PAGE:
Kia Franklin

Preemption case

This WSJ article covers the upcoming Supreme Court preemption case Wyeth v. Levine, and its safety and fairness implications. The preemption issue is absolutely essential to the corporate lobby's tort "reform" agenda of securing protection against the legal consequences of making and selling dangerous products to unsuspecting people. That's why big business groups are spending the big bucks to strengthen their implied preemption shield. According to the article:

The chamber [of Commerce], which has helped drive the pre-emption and tort-reform campaign, intends to raise $40 million for political candidates this year.

Much of this money will be used to secure a critical mass of politicians and judges who will support the tort "reform" campaign. But this is only to reinforce the stronghold. Preemption has already been established as part and parcel of the Bush Adminstration:

The Bush administration has over the past few years circumvented Capitol Hill by weakening regulatory agencies' safety rules and adding introductions, called preambles, to public-safety regulations that effectively prohibit plaintiffs from suing at the state level, where safety standards can be tougher than those at the federal level.

The article's prominent photo of Diana Levine--a former guitarist who lost her right arm to gangrene she contracted from a bad injection--reminds us that the preemption issue affects real people with real, legitimate claims. Since the FDA is seriously under-resourced and not effective at regulating these products, the courts are the last means for holding corporations accountable for letting dangerous products into the market and into our lives.

So the battle lines are not just between the corporate lobby and the trial bar. It is really about protecting the people who buy these products, undergo these medical procedures, take these prescriptions, and otherwise participate in the marketplace in good faith that the things they consume have been reasonably screened for safety.

Perhaps the issue is framed as one between trial lawyers and the corporate lobby (corporate lawyers, corporations, and politicians funded heavily by corporate supporters) because ordinary citizens, the ones whose health and safety are truly at stake, have not mobilized enough around their right to access the courts. Or perhaps it's because it's more convenient for tortdeformers to say "those darn trial lawyers" oppose tort "reform," than to admit that ordinary citizens and their safety/security are the real stakeholders in the battle.

Kia Franklin: Author Bio | Other Posts
Posted at 4:55 PM, Aug 14, 2008 in
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Thanks for the comment, Kia. Yes, the preemptors are very careful to ignore their great many opponents who have nothing to do with litigation, are not lawyers nor plaintiffs, nor share any other personal interest. Rather, these are folks concerned with just and rational policy. Corp Lawyers, Inc. does not seem to want us do know such people exist.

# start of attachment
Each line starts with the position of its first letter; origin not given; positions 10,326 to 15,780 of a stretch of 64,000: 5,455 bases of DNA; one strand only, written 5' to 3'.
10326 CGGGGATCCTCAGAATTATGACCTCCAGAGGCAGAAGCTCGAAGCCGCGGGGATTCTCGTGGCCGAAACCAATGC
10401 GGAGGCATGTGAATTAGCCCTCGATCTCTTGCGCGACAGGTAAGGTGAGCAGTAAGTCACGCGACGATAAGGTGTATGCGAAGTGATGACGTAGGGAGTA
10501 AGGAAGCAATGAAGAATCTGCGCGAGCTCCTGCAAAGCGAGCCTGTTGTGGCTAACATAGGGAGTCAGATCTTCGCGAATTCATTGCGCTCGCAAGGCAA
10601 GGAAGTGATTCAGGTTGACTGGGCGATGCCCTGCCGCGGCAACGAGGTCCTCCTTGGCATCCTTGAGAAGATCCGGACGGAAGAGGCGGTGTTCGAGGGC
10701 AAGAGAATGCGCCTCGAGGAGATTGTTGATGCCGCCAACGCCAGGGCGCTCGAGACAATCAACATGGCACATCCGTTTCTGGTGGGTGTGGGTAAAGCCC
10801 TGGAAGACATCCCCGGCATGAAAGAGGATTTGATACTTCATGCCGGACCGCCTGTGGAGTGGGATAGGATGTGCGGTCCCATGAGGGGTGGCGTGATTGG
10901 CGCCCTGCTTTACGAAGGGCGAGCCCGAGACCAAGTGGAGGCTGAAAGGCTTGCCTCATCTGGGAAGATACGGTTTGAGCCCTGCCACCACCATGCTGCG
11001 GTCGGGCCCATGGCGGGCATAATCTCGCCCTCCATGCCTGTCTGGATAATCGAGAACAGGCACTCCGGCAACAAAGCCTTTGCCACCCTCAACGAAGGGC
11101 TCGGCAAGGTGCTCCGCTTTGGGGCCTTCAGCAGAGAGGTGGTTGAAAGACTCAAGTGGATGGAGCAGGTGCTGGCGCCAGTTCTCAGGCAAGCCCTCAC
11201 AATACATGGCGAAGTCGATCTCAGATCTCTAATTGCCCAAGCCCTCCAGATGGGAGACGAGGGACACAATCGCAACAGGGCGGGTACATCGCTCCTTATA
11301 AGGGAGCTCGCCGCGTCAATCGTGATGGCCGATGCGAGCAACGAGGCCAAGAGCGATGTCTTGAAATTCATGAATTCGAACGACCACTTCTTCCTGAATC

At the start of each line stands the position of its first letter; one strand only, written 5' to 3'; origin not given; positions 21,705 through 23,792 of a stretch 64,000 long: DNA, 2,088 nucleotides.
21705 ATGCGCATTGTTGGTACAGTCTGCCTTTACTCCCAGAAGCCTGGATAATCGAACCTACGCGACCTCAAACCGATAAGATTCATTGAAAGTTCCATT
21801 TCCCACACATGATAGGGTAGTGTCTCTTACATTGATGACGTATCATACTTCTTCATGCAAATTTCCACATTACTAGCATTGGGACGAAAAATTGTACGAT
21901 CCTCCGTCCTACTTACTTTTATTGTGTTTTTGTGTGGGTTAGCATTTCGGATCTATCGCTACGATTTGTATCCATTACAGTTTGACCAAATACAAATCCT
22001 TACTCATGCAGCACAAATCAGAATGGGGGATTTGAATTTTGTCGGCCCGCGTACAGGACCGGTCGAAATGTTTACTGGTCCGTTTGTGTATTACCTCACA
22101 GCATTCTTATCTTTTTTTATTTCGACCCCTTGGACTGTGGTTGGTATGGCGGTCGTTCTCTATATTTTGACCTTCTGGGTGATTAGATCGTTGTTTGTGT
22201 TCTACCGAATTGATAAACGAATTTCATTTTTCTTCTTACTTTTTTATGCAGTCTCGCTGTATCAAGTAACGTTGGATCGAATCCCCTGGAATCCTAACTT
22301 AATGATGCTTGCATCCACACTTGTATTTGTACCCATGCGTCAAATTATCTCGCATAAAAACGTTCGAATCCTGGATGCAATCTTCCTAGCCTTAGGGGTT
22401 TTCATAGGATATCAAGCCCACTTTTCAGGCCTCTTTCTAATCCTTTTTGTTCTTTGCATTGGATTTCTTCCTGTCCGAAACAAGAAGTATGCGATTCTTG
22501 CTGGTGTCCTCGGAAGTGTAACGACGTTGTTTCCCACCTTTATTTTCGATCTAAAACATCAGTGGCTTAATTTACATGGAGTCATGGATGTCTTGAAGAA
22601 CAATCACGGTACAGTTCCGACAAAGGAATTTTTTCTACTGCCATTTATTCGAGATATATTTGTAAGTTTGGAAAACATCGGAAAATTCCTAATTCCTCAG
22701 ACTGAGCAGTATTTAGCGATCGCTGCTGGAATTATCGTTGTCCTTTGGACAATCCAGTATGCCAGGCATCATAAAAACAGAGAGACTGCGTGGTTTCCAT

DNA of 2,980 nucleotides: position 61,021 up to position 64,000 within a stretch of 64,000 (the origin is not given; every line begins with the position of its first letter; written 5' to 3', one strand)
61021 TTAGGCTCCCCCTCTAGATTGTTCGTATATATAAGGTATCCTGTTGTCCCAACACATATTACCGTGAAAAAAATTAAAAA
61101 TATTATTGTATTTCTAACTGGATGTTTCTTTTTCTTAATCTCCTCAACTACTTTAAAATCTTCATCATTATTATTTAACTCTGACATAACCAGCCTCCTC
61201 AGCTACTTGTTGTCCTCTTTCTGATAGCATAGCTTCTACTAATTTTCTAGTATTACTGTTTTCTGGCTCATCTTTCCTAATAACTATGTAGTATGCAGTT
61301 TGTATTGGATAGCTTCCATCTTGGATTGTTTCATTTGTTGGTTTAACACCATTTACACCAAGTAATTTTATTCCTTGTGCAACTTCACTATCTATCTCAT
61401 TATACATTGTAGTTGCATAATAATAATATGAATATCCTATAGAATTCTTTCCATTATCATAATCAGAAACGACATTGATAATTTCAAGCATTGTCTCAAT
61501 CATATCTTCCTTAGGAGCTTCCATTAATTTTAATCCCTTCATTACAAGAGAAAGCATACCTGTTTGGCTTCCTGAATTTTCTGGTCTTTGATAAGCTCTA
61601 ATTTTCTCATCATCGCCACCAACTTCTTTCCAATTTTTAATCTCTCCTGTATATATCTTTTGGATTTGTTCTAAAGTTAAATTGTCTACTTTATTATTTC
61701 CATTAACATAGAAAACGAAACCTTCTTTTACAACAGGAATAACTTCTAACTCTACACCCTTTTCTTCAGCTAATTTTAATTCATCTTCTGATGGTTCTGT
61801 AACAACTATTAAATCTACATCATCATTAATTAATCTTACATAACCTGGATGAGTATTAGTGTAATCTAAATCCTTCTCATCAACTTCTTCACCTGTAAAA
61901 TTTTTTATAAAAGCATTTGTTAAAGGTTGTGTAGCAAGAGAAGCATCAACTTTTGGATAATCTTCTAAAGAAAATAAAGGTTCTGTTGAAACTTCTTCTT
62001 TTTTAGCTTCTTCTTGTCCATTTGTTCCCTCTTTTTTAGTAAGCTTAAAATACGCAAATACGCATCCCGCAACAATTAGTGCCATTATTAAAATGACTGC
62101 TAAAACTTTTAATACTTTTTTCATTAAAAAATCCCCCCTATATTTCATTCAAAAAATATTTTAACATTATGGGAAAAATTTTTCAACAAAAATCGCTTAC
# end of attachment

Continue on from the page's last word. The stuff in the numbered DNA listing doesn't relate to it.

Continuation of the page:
As far as ordinary folks, some of us have been working on mobilizing them for a very long time. Part of the problem is akin to the "big lie." In general, people have a hard time believing that it could be possible that they could lose such rights so easily. Here in Michigan, where we've been working against preemption for twelve years, we know what mobilizing takes. But it can happen, particularly in an election year.

Posted by: Justice in Michigan | August 15, 2008 3:02 AM

Justice - Part of the "big lie" is people unwilling to believe that companies they trust are, in some cases, doing bad things. It's hard for people to accept that a pharmaceutical company will sell a drug they know is going to kill people. It's much easier to think that those evil trial lawyers are just blowing something out of proportion... or that the victim had some other health condition... or any other reason that doesn't place blame on a company we're supposed to trust.

What trial lawyers need to do is run lots of full page ads with some of the documents that have turned up in pharma litigation. I wish I could say more, but I have one in my possession that would make your skin crawl. There's a fight brewing over whether it should be under seal or not, and I sure hope we win that one so I can publish it here.

Posted by: Justinian Lane | August 15, 2008 12:38 PM

Indeed. There is a bit of a movement afoot among people both within industry and FDA who know what FDA compliance _really_ means. In due time, we are likely to hear from a number of them. It will "crawl" a lot of skins, indeed.

Posted by: Justice in Michigan | August 15, 2008 1:55 PM